Distribution. Astyanax erythopterus was found in the middle and lower río Paraná and Río de la Plata basin (Fig. 7).

 

 

Material examined. Astyanax erythropterus: Argentina: Provincia de Chaco: MACN-ict 8568, 4, 36.9-56.5 mm SL, Chaco without other data. Provincia de Corrientes: MACN-ict 9448, 14, 78.4-96.9 mm SL, ciudad de Yahapé, río Paraná. AI 265, 1 c&s, 84.7 mm SL, ciudad de Yahapé, río Paraná. MACN-ict 9449, 2, 79.2-88.4 mm SL, ciudad de Ituzaingó, río Paraná. Provincia de Buenos Aires, Punta Lara, Río de la Plata basin: MACN-ict 9450, 2, 49.3-55.5 mm SL, Arroyo Capitán. AI 266, 1 c&s, 48.3 mm SL, Arroyo Capitán. MACN-ict 9451, 3, 36.8-40.9 mm SL, Arroyo Baldovinos. Provincia de Entre Ríos, Parque Nacional Pre-Delta, río Paraná basin: MACN-ict 9452, 1, 25.7 mm SL, Arroyo La Ensenada, Camping Municipal. MACN-ict 9453, 1, 29.9 mm SL, cuneta en camino de acceso. MACN-ict 9454, 1, 18.0 mm SL, Arroyo La Ensenada, Camping Municipal. MACN-ict 9455, 1, 89.3 mm SL, Rowing Club, desembocadura del Arroyo La Ensenada.

 

Discussion

Astyanax erythropterus was described by Holmberg in 1891 from the Río de la Plata and Paraná [río Paraná] in Argentina. The species was not mentioned for many years, until Eigenmann (1910) referred to it again for the first time after the original description. Later on, it was cited in several papers, none of them mentioning specimens examined (e.g. Pozzi, 1945; Ringuelet et al., 1967; Géry, 1977; Cordiviola de Yuan et al., 1984; Liotta et al., 1995, 1996; Almirón et al., 2002; Azpelicueta et al., 2002; 2003; López et al., 2003; Casciotta et al., 2003; Mirande et al., 2004; Menni, 2004; and Liotta, 2006).

Holmberg (1891) based the original description on morphometric, meristic and color pattern of one specimen of about 29 mm SL. When Holmberg (1891) described the color pattern of A. erythropterus, he emphasized on the vermilion red coloration of its dorsal, anal and caudal fins "...aletas pares claras impares de un rojo vivísimo, casi bermellón (fresco)".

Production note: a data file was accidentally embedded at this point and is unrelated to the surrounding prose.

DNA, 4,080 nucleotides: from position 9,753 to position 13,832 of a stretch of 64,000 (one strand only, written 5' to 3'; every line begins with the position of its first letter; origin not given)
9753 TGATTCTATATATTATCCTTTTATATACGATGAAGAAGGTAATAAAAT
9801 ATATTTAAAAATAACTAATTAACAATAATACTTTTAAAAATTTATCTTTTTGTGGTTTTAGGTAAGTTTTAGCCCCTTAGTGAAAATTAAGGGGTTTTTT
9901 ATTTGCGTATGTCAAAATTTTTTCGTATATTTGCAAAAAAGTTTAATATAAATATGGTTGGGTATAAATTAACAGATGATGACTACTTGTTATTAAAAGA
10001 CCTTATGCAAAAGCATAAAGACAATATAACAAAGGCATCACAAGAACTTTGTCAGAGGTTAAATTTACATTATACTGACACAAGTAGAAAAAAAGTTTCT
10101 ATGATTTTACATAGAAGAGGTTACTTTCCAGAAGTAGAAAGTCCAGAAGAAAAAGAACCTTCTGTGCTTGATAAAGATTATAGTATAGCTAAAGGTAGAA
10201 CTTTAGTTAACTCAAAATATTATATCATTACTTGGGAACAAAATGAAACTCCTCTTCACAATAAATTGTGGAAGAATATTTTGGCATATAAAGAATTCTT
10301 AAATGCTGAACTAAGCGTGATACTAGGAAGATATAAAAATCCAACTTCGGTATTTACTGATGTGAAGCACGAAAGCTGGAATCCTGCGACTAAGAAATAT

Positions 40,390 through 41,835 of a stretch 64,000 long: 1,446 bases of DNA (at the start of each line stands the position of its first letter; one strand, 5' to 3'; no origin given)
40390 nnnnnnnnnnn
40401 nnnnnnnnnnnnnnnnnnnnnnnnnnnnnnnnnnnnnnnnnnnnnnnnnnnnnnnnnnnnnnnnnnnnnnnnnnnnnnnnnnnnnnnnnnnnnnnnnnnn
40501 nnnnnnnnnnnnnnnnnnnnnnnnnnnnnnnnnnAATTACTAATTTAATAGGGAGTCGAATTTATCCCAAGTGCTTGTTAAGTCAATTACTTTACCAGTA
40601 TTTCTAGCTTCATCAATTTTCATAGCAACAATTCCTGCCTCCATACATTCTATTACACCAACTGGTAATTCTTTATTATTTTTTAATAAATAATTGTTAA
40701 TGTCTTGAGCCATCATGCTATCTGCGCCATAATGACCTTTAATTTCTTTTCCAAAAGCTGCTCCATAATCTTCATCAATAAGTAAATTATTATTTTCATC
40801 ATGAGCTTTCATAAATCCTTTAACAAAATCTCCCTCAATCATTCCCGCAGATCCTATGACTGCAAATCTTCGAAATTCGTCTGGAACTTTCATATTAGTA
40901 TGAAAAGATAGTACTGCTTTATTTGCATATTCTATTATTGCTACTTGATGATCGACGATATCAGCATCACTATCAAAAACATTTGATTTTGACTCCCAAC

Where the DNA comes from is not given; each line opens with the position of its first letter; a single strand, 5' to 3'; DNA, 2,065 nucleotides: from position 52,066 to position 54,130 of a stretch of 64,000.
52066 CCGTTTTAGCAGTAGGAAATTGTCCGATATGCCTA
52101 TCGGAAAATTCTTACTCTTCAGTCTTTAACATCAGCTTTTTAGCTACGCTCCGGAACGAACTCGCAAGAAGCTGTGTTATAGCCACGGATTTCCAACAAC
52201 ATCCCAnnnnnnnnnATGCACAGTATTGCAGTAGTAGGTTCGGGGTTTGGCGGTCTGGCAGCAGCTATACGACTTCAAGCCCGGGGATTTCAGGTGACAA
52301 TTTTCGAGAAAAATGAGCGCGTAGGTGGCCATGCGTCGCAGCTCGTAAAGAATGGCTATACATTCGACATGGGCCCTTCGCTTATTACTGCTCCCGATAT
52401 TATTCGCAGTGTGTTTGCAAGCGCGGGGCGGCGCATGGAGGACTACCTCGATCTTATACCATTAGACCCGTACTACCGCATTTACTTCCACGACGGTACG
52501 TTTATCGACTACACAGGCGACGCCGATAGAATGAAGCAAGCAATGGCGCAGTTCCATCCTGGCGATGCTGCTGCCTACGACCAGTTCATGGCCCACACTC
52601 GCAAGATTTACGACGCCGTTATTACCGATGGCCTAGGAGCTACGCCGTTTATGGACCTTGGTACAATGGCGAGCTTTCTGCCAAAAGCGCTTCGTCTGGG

The color pattern of A.erythropterus varies during ontogeny. In juveniles the dorsal, anal and caudal fins have strong red pigmentation (Fig. 1) whereas the unpaired fins of adults are hyaline (Fig. 2). A similar dichromatic pattern has also been observed in A. correntinus, which however, has entirely different meristic counts: 8 longitudinal scale rows between dorsal-fin origin and lateral line; 6 to 7 between lateral line and pelvic-fin origin, iv-v,29-33 anal-fin rays, and 39-42 perforated scales on the lateral line vs. 11 to 13 longitudinal scale rows between dorsal-fin origin and lateral line, 8 to 10 between lateral line and pelvic fin origin, iii-v,38-42 anal-fin rays, and 49-54 perforated scales in the lateral series in A. erythropterus.

Among all the Astyanax species, A. erythropterus is most similar to A. pelegrini Eigenmann, 1907 (data taken from Mirande et al., 2006) in having small scales on body, same number of scales around peduncle and total number of anal-fin rays (18-20 and 41-47, respectively), similar number of perforated scales on the lateral line (49-54 and 46-52 in A. pelegrini), and a narrow line of chromatophores in the dorsal midline. However, A. erythropterus has more longitudinal scale rows below the lateral line (8-10 vs.7-8 in A. pelegrini), lower gill-rakers on the first branchial arch (24 vs. about 28 in A. pelegrini) a larger distance between the pectoral and pelvic-fin origins (18.0-23.1% vs. 15.8-18.7 % SL in A. pelegrini), and the origin of the anal-fin posterior to a vertical through the base of last dorsal-fin ray (vs. vertical below the last third of the dorsal fin in A. pelegrini).